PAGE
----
The GPs who administered the EM took part in a 2-hour practical training session on diagnosing vertigo and applying the manoeuvre under the supervision of an ENT specialist to ensure consistent execution across patients. Two videos showing an investigator administering the DHT (https://www.youtube.com/watch?v=tJEFi5RFZEM) and the EM (https://www.youtube.com/watch?v=yAFx4-TFcGE) were also recorded.
Patient-perceived disability assessed using the total score on the DHI-S was used as the main outcome variable. The 10 items on the DHI-S are scored with 0 for “no”, 2 for “sometimes”, and 4 for “yes”. The total possible score therefore ranges from 0 (no self-perceived disability) to 40 (worst possible self-perceived disability).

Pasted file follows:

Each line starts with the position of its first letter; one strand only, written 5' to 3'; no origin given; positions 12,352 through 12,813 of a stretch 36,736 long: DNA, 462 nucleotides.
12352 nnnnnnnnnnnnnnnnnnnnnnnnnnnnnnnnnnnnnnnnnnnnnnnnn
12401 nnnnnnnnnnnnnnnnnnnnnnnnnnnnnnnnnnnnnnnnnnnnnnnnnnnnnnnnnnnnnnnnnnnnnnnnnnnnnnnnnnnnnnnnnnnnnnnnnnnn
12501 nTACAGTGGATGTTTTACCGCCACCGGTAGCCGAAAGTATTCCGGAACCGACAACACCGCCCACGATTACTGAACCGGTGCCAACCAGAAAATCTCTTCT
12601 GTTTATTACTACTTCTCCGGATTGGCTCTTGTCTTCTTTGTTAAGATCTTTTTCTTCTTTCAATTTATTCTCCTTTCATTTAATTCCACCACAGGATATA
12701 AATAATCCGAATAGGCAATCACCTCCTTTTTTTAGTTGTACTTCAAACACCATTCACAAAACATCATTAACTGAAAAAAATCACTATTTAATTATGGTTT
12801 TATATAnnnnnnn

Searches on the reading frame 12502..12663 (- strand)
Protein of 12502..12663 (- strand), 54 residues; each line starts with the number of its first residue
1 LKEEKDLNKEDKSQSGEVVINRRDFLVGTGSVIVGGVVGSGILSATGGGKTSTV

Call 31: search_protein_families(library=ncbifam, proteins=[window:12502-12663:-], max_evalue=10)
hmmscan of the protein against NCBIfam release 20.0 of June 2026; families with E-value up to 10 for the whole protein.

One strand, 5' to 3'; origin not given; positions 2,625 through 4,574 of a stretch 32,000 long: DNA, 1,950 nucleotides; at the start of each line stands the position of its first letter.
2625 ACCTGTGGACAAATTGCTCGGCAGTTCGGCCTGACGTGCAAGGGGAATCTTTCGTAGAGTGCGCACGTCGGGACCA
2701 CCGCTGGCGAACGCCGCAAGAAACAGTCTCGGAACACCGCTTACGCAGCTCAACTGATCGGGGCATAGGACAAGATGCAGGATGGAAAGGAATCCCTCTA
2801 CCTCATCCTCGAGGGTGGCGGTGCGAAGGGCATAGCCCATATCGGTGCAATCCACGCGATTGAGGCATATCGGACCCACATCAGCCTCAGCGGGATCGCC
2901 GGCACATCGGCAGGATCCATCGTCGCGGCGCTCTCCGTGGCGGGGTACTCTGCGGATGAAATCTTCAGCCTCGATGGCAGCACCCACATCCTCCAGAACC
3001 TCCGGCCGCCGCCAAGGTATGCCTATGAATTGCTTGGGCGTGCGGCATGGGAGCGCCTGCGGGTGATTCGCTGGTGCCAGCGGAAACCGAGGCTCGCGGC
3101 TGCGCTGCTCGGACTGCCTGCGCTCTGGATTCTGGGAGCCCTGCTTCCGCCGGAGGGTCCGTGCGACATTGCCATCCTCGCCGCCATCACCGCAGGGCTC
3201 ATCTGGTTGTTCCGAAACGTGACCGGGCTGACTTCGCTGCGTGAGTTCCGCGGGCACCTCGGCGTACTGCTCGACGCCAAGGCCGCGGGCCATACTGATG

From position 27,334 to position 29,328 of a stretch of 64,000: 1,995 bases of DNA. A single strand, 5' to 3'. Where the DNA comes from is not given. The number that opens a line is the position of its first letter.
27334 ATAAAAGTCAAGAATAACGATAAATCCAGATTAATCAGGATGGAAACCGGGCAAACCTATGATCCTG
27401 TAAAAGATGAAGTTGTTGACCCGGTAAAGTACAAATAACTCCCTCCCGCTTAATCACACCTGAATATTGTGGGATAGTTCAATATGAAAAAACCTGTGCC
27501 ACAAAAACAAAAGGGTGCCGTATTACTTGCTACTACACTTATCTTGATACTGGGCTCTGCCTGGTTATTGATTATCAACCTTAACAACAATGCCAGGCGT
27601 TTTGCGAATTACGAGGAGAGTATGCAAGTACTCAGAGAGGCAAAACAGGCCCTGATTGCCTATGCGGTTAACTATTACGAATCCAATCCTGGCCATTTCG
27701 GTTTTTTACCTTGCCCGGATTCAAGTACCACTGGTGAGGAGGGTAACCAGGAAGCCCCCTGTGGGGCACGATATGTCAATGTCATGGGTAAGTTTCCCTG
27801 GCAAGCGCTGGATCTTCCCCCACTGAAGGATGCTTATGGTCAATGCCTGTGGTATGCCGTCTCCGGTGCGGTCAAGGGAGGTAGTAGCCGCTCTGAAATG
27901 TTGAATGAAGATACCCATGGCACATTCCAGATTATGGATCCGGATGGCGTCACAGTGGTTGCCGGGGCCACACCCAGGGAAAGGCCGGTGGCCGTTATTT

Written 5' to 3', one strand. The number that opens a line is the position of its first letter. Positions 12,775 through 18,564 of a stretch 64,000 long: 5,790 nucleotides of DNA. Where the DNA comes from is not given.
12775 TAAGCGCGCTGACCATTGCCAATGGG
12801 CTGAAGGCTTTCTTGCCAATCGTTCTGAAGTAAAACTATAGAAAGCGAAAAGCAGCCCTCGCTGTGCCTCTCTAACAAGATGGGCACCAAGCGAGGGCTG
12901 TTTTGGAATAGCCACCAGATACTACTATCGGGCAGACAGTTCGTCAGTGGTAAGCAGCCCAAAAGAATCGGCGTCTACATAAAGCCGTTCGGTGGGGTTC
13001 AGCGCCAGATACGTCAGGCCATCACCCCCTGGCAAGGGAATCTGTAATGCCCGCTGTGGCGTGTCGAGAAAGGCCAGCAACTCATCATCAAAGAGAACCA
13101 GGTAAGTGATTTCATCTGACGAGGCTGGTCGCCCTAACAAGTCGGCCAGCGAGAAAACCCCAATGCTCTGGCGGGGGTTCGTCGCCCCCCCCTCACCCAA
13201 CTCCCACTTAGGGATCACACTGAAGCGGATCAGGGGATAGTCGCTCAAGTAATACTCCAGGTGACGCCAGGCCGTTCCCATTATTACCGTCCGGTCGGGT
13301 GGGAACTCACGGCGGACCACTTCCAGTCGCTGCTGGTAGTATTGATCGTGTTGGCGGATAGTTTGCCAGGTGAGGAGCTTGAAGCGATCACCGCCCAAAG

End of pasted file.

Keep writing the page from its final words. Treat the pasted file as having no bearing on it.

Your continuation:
The independent variables were age, sex, DHT result (O-BPPV or S-BPPV), history of anxiety and/or depression (Yes/No) and treatment with benzodiazepines, antidepressants, and/or vertigo drugs (Yes/No) at the time of the baseline visit.
The sample size was calculated for outcomes not analyzed in this study. Based on a sample size of 65 and 61 patients in the study arms at week 1, the study had a power of 80% to detect a statistically significant difference (alpha = 0.05) of 5.16 in DHI-S scores between groups (assuming a standard deviation of 10  in a Wilcoxon test [power estimated by bootstrap]).
Randomisation and allocation